Stretching vs. Strengthening - What Should I Be Doing?
We’ve all been there, we get to the gym 10 minutes before class starts and we sit in our favourite three stretches or lay on a foam roller because we want to target the areas that feel tight and restricted. But is this really priming the body and the nervous system, improving that range or getting it ready for the workout your about to put it through?
Flexibility doesn’t really mean a whole lot if we don’t have strength or control in those ranges… Our goal is mobility - active control and strength through full ranges of motion. Actively loading the tissue and gaining control shows the body that the movement is safe, and builds more capacity and resiliency through full ranges allowing us to target the area of the restriction.
If we want to address restriction and prepare our muscles and nervous system to perform, getting muscles to turn on to create power and stability, active mobility and muscle activation/strengthening drills are the way to go.
Now you say Sara - what the heck does that look like? A great example of movement preparation is animal crawls. They are body weight, low stress/impact, done slowly are a great way to increase some blood flow and ease the body into full range of motion movement and muscle activation.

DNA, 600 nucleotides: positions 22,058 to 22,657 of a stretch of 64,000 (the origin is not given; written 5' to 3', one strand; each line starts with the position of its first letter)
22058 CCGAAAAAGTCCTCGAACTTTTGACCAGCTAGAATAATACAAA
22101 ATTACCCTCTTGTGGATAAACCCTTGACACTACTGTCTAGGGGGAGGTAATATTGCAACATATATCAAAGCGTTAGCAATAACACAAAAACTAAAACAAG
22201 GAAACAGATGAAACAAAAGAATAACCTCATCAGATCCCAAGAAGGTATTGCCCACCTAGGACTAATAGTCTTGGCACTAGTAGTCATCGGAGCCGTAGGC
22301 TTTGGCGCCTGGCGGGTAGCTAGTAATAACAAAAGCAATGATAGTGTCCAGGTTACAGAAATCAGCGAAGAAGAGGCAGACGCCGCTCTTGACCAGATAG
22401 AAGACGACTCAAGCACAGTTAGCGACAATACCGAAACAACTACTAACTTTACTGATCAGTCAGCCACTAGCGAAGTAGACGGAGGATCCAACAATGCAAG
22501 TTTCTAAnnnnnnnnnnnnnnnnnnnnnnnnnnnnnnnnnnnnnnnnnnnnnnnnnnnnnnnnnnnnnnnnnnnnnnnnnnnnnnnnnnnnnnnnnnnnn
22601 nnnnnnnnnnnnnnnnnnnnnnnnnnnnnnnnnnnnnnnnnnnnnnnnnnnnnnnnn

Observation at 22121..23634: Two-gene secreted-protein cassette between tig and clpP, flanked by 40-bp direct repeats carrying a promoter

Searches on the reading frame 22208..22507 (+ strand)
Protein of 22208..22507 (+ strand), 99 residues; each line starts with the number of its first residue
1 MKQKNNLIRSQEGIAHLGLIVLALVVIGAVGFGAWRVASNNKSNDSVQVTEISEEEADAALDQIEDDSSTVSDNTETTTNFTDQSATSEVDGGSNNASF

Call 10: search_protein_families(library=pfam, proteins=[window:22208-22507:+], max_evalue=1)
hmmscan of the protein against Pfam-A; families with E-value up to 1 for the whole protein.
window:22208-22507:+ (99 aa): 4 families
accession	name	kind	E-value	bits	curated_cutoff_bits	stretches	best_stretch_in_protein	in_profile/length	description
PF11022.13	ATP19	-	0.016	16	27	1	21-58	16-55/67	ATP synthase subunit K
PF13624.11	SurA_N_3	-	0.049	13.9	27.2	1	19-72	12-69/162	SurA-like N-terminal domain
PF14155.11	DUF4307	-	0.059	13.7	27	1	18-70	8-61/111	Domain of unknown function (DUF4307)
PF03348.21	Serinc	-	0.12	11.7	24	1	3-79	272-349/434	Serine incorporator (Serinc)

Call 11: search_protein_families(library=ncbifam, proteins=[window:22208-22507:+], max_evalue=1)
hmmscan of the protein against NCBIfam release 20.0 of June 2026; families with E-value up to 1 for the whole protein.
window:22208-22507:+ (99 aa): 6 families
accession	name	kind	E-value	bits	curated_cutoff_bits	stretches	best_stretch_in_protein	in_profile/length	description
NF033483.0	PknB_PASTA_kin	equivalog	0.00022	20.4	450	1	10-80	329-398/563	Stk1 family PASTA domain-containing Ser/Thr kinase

Or if you have specific issues, say you sit at a desk all day at work and it’s really hard for you to engage your glutes during squats, lunges or deadlifts (no booty DOMS??), do some glute bridges - bilateral, add a yoga block between your knees, single leg - whatever progression is most suitable for you. This creates awareness and recruitment, and is neurologically creating length and space in the opposing area - the notoriously shortened hip flexors. This active approach creates real, long term change in the glute/hip flexor imbalance, unlike passively sitting in a low lunge for minutes.
Passive stretching feels really good, and that cognitive benefit should not be underestimated. If it brings you joy and makes you feel good, keep doing it. But if you’re wanting to prepare your body for a workout, or address any areas of tightness or restriction effectively and create long term change - active mobility and muscle activation drills are the way to go.
Sara Vis, RMT
The Athlete Centre
WARM UP: 3 rounds - 4 cossack squat per side, 4 inchworms, 4 overhead squats with dowel progressing to bar.
SKILL: Overhead Squat from rack: 5 x 3 with 1 sec pause in the bottom of the squat, e90s to E2M (coaches discretion based on class size)
Rx: 8 min cap: 40-30-20-10 double unders and 16-12-8-4 pullups.
FG2: 5 double unders per round, rest as singles
FG1: single unders x 2, jumping pullups or kipping banded
CP1: ctb pullups
CP2: Bar MU 7-5-3-1
Rest 8 min
Rx: 8 min cap: 16-12-8-4 Double KB Sto (35/53) and burpees.
FG1: scale KB as needed